milk bottles, recycled plastic

Milk has been making headlines again, and it’s not about cheap prices in the supermarkets for a change.

The end of the EU milk quota regime caught the attention of the mainstream press over the Easter weekend, with doom and gloom reports over the possible impact for UK farmers.

An article in The Times warned of a “sudden flood of EU milk”, with market experts agreeing that while UK production is unlikely to surge (as pointed out by The Grocer last week), farmers will face increased competition from Continental countries delivering increased milk yields.

The language used by NFU president Meurig Raymond – who claimed a quarter of farmers receiving 20p or less for their milk would leave the industry in the next couple of weeks – was nothing short of alarming. “The question for them [the farmers] is how long are they prepared to keep losing money and at what point does their bank decide they won’t lend them any more money?” he told The Times.

Uncertainty around the end of quotas is unquestionably one of the major challenges facing the UK dairy industry at the moment. But there are other, equally fundamental challenges around basic consumer communications.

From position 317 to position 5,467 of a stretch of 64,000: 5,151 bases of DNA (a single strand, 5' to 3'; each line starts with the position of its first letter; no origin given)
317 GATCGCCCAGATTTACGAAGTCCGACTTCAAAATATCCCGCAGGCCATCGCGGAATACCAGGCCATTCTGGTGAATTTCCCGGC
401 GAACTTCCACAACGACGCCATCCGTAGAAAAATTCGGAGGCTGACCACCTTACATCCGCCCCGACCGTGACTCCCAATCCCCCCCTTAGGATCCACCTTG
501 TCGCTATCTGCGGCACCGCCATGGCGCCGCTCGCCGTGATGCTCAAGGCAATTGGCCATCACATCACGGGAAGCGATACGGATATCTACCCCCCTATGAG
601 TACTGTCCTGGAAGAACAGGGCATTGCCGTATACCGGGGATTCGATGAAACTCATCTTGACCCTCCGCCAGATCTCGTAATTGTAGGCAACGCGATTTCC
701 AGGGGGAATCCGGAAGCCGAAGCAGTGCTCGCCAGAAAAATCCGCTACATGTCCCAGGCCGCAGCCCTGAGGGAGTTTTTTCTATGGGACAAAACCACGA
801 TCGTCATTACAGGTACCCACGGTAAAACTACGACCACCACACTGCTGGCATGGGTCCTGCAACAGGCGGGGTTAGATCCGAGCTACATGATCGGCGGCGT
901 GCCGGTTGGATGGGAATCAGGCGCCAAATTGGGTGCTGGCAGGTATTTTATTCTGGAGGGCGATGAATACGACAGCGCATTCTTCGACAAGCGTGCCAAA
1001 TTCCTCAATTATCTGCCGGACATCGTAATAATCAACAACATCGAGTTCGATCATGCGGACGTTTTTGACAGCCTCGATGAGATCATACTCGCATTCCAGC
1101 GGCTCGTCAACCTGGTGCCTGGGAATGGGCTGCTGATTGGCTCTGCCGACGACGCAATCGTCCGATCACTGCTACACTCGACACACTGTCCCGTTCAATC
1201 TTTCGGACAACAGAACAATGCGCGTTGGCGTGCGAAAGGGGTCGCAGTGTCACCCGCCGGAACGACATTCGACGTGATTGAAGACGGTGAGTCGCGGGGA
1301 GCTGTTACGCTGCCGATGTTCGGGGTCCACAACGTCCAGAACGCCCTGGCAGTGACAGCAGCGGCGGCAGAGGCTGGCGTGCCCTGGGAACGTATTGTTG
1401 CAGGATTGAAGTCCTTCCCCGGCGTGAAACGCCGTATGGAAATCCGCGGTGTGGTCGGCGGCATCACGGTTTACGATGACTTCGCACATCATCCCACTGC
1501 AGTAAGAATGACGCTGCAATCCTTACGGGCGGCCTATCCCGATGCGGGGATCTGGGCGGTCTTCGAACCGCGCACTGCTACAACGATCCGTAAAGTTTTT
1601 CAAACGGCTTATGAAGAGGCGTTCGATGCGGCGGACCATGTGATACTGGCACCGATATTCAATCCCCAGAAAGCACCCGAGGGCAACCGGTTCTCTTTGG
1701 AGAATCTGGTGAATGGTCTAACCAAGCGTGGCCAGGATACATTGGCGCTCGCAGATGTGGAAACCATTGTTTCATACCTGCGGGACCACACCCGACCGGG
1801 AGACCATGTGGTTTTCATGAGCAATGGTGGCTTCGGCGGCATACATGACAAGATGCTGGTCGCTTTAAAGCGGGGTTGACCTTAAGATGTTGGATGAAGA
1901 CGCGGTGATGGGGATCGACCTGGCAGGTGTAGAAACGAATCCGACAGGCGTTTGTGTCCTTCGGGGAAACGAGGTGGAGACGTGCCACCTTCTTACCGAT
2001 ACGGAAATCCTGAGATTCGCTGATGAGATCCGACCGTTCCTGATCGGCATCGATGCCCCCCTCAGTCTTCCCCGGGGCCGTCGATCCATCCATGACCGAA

This was highlighted in an article in The Mirror today, which sought to give consumers advice on the “healthiest” foods. Rice cakes versus oat cakes, that kind of thing.

It was encouraging to see whole milk highlighted as a healthy choice when compared against skimmed milk, but then the same piece also pitched cow’s milk and soya milk against each other – and branded both as unhealthy, with cow’s milk condemned for the fact it can contain “traces of hormones and antibiotics” and being linked to intolerances. 

For me, this article perfectly reflects the hotchpotch of messaging that consumers face on milk and dairy every day. In fact, it could be argued the biggest challenge the industry faces is not the end of milk quotas, but finding some consistent health messages around milk and communicating them effectively.

Otherwise, there’s a risk demand could drop even further in this country – and then UK dairy really could be in trouble.